For this week's blog, the focus is to reflect on the topic of inclusive pedagogy. As sophisticated this term is as complicated this concept to achieve. Reading the article of culturally responsive teaching by Gay (2002), one of the stated assumptions that caught my attention implies the importance of such inclusion. “…when academic knowledge and skills are situated within the lived experience and frames of references of students, they are more personally meaningful, higher interest appeal, learned easily and thoroughly” (Gay, 2002, p. 106). I agree with parts of it, yet kept thinking, How realistic it is to be inclusive without being Bias in the first place, not to mention, having such experiences in different classrooms would set some difficulties to obtain such. Adding to that, trying to merge the process of learning with the culture and lived experience of students and have the time to prepare and concentrate. These all the first insights I had once I heard of this term (inclusive pedagogy) that is unfamiliar to me.
So, I went further and tried to get familiar. In the book chapter about safe spaces (Arao & Clemens, 2013), the authors identified inclusive pedagogy in relation to having a safe space and feeling safe while being able to participate fully and feeling comfortable expressing themselves. Yet they have realized it is not adequate. Therefore, a new definition about having brave spaces emerged that brought a positive response as “ …We have to be brave because along the way we are going to be vulnerable and exposed…” (Arao & Clemens, 2013, p. 141). In addition to providing a list of ground rules for both students and educators to established these spaces “ agree to disagree, don’t take it personally, challenge by choice, respect, and no attacks” (Arao & Clemens, 2013, p. 143). noticeably all are ground rules for any conservation or debate between two people to ensure respect.
Reflecting this on myself as an international student in the united states with a different culture brings up observations on how I tried to fit in or be more engaged. On some occasions, the teacher does help and in others, many educators “including myself” we are not prepared to teach ethnically diverse students until pointed at or being noticed that you are not engaged. As mentioned in the reading (Gay, 2002), knowledge about cultural diversity is imperative to meeting the educational needs of culturally diverse students. Yes, I strongly agree, yet not all are accessible to this type of knowledge, not to mention, that educators should have the feeling of need to obtain such responsibility.
Acquiring such knowledge, in my opinion, needs the willingness to reflect on our biases and misconceptions with an open mindset. As an educator, I can not say that I have dealt with such matters before, but I recall one incident at a workshop in Germany working with both Jordanian and German students. Being aware of such diversity, a discussion of a religious conflict developed. An issue of forcing students to do a follow-up site visit at a bar occurred despite knowing that most of the Jordanian students were Muslims. The students asked me for an excuse for not attending. I passed this concern to my German colleagues, where he showed me a reaction of disappointment as he did not understand the problem. It has led to a deep discussion, ended with an agreed solution of changing the venue to respect the need of all groups to attend. I believed that _despite the change_ if he did his part of understanding the new culture he is working with “ no drinking rule for Muslims” coming to Germany, this issue would not have been raised and we would not have felt excluded. I remember the comments from students after this incident, and how it affected their performance of the workshop negatively afterward.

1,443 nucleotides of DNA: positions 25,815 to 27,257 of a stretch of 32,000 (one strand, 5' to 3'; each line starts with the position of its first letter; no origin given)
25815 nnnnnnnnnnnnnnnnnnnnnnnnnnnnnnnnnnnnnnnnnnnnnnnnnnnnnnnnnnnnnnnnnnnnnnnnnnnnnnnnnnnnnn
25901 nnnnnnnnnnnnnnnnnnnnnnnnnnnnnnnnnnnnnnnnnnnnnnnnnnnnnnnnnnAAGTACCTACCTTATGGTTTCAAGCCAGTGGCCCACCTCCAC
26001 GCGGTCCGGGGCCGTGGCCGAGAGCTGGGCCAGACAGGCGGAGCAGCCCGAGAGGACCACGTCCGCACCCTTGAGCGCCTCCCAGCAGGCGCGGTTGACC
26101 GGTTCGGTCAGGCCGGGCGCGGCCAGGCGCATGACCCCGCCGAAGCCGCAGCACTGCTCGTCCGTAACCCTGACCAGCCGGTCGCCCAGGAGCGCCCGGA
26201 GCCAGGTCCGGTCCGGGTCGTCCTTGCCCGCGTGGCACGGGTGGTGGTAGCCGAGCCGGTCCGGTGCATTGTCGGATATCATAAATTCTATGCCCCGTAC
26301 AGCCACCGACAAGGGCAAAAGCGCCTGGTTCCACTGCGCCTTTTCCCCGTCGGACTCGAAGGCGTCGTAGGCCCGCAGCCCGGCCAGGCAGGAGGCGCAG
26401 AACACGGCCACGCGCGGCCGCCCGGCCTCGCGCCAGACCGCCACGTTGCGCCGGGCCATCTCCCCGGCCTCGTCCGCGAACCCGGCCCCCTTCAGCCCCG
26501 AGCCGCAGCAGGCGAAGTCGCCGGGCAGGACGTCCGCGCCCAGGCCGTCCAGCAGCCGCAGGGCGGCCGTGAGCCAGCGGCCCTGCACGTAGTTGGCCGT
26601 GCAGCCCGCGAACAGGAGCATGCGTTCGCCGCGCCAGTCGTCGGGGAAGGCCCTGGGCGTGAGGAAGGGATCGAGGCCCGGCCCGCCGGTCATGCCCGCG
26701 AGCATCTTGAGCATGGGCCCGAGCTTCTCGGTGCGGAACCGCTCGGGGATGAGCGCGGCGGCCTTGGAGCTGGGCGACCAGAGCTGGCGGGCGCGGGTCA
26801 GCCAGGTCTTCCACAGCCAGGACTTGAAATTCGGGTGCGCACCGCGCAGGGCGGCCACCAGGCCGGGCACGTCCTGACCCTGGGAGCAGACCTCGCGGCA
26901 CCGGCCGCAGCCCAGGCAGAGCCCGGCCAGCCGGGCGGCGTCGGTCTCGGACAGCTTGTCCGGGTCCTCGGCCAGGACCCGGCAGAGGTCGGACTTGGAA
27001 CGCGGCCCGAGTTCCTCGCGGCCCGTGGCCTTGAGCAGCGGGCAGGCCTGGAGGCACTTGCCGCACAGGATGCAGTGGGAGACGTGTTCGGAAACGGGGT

These incidents require us to be responsive to different cultures and diverse individuals. The example that Dr. Murzi provided us during our contemporary class for the product exercise he used on his students to bring up new ideas of upgrading. Showed how can different cultures and diverse students provide new insights for the class. I resonated with this example during my Landscape architecture history class last semester. In this class, I had to prepare a presentation about landscape performance, so I designed it in a way that reflects my Arabic culture perspective. After the presentation, the Prof. came towards me and said: We are privileged to have you given this presentation as we have learned new information about this matter we were not aware of. Not only it made my day, but it also made me realize how much we can add to every class if we have been given the chance or were brave enough.
Arao, B., & Clemens, K. (2013). From Safe spaces to Brave Spaces. A New Way to Frame Dialogue Around Diversity and Social Justice. In The Art of Effective Faciliation (pp. 135–150). Stylus Publishing LLC.
Gay, G. (2002). 2001 Aacte O Utstanding D Issertation a Ward W Inner. Journal of Teacher Education, 53(2), 106–116. https://doi.org/10.1177/0022487104267587